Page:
Folks at the network dissented from the idea that they couldn't call King's comments "racist," and the clarified guidance agrees on this point: OK to call comments racist. But the guidance also says to apply extreme care in calling King himself "racist."— ErikWemple (@ErikWemple) January 15, 2019
Our inability to talk about racism, or racists, is even more apparent when we’re discussing Americans as a group. Here’s an example. On Tuesday’s episode of the daytime talk show The View, during a discussion of King and funding for a border wall, one panelist described the wall as “sort of this dog whistle for racism.” That comment eventually led co-host Meghan McCain to exclaim, referencing the number of Americans who support a border wall with Mexico, “Do you think 42 percent of Americans are racist?!”
Jenée Desmond-Harris has called this phenomenon — of arguing that large groups of Americans simply can’t be racist because reasons — “vanity sizing for racism.” She wrote for Vox in early 2017: “The argument that a large number of Americans can’t be racist should be based on evidence that they don’t fit a particular definition, not on simple squeamishness about the broad application of the word,” adding “insistence on being precious about who’s labeled racist does nothing to change the impact of racism — however you define it — on the ground.”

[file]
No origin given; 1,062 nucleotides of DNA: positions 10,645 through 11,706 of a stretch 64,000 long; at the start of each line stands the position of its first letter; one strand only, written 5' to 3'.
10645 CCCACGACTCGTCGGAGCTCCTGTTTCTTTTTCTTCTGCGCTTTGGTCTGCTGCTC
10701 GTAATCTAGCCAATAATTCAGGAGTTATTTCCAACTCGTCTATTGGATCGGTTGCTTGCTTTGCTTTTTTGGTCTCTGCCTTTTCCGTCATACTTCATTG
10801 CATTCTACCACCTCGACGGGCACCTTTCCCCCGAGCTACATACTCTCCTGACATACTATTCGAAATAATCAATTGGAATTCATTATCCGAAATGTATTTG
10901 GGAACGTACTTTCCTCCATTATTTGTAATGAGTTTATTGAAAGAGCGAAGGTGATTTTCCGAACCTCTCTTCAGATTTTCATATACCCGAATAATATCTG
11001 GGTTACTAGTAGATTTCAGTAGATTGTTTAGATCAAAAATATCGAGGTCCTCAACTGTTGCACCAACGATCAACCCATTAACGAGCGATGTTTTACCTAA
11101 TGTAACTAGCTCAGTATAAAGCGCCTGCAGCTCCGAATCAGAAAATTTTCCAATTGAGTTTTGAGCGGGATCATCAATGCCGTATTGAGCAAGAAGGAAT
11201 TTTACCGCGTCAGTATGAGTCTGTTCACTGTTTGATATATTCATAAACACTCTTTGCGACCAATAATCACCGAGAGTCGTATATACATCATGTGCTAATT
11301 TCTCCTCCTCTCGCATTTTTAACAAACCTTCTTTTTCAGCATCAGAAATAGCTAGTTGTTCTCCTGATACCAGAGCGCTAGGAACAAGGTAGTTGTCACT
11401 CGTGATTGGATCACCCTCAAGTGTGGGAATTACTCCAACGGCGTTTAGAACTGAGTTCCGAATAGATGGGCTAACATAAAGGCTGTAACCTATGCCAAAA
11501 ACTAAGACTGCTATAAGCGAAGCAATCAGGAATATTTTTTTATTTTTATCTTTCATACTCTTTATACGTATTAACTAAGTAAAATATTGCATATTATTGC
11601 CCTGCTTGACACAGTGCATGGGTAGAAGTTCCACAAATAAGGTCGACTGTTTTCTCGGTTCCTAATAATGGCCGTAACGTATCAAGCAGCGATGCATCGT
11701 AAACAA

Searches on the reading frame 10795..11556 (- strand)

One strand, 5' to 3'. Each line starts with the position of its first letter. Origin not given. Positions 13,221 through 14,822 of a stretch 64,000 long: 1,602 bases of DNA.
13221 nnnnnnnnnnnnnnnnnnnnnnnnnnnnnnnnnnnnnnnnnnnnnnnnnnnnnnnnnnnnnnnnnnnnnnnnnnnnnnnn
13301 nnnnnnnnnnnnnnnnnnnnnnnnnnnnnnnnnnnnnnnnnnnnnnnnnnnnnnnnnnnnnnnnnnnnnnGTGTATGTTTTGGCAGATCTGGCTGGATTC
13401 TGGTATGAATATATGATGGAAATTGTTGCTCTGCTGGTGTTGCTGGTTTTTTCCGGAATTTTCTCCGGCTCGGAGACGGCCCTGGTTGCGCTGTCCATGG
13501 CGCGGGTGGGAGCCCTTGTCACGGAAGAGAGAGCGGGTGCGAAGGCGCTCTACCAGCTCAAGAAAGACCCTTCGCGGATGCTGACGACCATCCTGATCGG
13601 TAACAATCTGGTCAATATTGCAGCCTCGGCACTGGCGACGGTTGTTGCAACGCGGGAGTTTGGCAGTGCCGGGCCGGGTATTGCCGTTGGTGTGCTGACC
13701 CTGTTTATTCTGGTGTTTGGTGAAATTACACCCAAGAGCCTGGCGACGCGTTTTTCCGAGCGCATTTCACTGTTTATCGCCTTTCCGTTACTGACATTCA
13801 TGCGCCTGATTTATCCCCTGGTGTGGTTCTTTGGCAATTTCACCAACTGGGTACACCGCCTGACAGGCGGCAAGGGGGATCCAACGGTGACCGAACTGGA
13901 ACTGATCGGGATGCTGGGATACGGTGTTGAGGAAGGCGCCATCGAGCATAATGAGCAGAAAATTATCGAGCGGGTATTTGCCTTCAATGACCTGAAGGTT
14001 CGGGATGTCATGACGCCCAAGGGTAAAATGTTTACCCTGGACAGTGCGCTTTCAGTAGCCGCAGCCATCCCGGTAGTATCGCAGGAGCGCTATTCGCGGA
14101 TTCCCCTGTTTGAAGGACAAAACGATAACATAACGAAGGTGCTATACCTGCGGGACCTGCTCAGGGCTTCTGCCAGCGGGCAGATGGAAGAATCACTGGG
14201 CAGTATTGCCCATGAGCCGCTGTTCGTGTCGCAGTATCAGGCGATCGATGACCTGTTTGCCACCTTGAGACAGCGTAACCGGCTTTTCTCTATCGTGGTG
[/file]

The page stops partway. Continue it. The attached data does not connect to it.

That brings us back to King, whose lengthy history of saying racist things while being very bad at his job never seriously threatened his role in that job until two other things happened: He said those racist things in a very obvious way to the New York Times, and he finally became seen as politically expendable by his fellow Republicans.
His racism, once “white noise,” could then become disqualifying to even the most “squeamish” of conservatives. And what was blatantly obvious to millions of Americans who had watched King speak or tweet or meet with far-right groups in foreign countries could finally become obvious — even to the Republican Party.